I chose two collars from an Etsy seller based in Spain, the shop is called Wakakan. They have a range of sizes in their martingale collars, an abundance of choice for prints and you can also choose the coloour of the metal hardware. Having spent enough for free delivery, I was extremely pleased that this meant DHL express service. In three working days my collar was ordered, shipped, and received in the UK. I wholeheartedly recommend them.

One item I didn’t expect to use quite so much is Lemmy’s Vetfleece. I opted for the non-slip multi paw version rather than the greenback fleece which is loved by vets everywhere. It can be cut to size, is lightweight, fluffy without shedding, non-allergenic, non-toxic, quick drying, doesn’t harbour bacterial growth, is easy to wash, and in grey with white paw prints it is pretty cute and blends in well enough at home. The greenback version can be washed at 90 degrees and even autoclaved, so bear that in mind.

I’m feeling that this is already a little lengthy of a post, so I’ll cover some of the other purchases I’ve been over the moon with in my next review post and others I’m not so keen on. If you have a specific question or item you’re wondering about please let me know and I’ll be happy to chat about it.

We’re having too many adventures to leave out so I’ll be posting about our walks and trips over the next few days too.

Lemmy’s First Road Trip

Over the last week Lemmy has had too many adventures to talk about in one go. Today I’d like to talk about heading to a favourite location of ours, in Builth Wells Mid Wales for a stay in a dog friendly hotel. Our wedding anniversary posed the perfect excuse to get away and enjoy the scenery with our boy.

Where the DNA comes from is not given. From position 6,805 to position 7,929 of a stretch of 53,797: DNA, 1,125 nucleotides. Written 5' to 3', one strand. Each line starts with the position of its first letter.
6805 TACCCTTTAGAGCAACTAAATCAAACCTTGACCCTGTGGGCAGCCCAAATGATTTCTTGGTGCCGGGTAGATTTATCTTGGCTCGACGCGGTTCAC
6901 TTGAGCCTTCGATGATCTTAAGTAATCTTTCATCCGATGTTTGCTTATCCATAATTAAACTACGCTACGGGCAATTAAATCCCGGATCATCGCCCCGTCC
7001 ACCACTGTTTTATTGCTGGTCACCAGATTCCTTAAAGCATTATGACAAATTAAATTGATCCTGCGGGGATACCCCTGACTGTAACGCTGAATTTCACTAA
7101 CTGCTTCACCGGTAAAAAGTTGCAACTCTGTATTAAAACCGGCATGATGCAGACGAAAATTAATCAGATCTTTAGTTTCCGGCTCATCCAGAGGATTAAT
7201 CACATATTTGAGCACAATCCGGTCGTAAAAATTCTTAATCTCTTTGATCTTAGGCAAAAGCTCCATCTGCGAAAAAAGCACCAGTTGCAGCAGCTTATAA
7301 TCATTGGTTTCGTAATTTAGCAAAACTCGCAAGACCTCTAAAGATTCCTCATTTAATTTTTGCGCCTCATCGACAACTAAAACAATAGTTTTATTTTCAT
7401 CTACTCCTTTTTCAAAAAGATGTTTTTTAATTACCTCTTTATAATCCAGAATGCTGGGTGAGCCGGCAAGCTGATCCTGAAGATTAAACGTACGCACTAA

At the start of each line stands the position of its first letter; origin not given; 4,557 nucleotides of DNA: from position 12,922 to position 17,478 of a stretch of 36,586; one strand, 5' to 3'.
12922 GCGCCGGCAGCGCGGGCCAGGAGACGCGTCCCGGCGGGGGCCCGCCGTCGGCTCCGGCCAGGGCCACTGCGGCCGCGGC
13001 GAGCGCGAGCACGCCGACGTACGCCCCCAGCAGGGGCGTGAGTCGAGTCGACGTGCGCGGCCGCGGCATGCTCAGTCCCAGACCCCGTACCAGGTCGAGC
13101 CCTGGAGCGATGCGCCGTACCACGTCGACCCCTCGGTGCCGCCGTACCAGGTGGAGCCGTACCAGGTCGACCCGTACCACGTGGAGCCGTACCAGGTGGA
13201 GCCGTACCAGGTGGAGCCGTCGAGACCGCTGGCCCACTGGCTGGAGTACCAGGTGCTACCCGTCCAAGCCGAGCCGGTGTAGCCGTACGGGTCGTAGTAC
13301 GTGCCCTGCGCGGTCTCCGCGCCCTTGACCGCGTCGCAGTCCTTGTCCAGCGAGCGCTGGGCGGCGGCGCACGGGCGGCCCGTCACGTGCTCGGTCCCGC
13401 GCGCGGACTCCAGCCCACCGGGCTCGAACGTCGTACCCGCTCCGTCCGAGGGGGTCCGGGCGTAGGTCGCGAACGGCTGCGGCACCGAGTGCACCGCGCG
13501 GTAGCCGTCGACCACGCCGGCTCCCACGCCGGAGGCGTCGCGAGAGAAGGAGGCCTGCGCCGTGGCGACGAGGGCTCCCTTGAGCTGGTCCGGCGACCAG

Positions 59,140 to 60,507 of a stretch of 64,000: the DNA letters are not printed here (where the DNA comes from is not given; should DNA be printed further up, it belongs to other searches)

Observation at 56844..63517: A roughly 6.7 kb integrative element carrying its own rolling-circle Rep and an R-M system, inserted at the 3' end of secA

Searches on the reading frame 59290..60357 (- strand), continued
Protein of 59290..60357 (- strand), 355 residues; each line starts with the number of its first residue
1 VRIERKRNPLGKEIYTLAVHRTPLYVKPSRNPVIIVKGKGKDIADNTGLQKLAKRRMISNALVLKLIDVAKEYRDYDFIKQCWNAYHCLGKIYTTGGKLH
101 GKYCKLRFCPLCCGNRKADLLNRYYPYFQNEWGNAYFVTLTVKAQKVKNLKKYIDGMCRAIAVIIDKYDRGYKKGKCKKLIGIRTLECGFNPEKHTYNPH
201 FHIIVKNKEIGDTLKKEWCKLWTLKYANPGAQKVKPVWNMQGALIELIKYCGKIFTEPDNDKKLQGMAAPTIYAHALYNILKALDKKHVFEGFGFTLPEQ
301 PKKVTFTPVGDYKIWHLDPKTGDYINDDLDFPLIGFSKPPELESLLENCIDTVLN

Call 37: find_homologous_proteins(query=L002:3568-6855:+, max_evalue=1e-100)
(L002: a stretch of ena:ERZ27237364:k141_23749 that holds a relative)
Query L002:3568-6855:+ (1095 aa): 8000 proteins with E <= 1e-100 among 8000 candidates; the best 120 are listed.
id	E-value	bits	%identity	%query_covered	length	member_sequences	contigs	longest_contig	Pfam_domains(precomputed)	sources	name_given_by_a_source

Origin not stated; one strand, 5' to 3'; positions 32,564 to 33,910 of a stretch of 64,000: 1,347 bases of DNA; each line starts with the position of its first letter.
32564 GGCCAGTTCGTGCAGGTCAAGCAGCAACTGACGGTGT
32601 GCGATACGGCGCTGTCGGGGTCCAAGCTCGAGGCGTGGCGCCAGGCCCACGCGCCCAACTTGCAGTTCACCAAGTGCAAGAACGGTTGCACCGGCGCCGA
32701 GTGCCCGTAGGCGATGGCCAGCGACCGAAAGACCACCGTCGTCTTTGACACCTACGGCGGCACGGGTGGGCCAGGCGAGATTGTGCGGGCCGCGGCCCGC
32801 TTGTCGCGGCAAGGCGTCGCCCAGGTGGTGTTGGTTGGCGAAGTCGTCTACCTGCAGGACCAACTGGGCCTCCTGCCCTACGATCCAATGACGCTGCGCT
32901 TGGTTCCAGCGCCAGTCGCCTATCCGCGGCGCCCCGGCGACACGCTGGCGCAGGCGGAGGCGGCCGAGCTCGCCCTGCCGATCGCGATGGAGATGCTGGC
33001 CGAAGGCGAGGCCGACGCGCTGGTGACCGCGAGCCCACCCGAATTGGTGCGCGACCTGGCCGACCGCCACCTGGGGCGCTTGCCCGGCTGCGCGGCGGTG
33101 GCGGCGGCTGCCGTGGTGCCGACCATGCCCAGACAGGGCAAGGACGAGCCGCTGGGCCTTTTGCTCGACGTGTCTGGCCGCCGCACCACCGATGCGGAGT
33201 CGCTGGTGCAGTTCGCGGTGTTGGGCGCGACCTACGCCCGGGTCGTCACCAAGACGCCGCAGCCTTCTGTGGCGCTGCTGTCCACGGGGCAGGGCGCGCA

Continue reading “Lemmy’s First Road Trip”

Go Time

In the last 24 hours Lemmy has confirmed a few things for us. Things that made hubs sad but didn’t surprise me at all, and that are exactly what we were told to expect. We’ve had our first taste of off-lead behaviour in a secure field and encountered the first mildly annoyed dog owner.

Continue reading “Go Time”

Week One – Lemmy Arrives

Lemmy’s arrival with us was happy and exciting. After his long trip from the rescue centre he trotted straight through our house, declaring his presence with lots of attention. We breathed a sigh of relief that the warning about house training was only a caution and praised him immensely when he relieved himself in the garden. On his first visit Lemmy had quickly learnt how to handle stairs with only a touch of clumsiness, so off he went to explore and make us question what was safe and what wasn’t, much like having a toddler all over again.

Continue reading “Week One – Lemmy Arrives”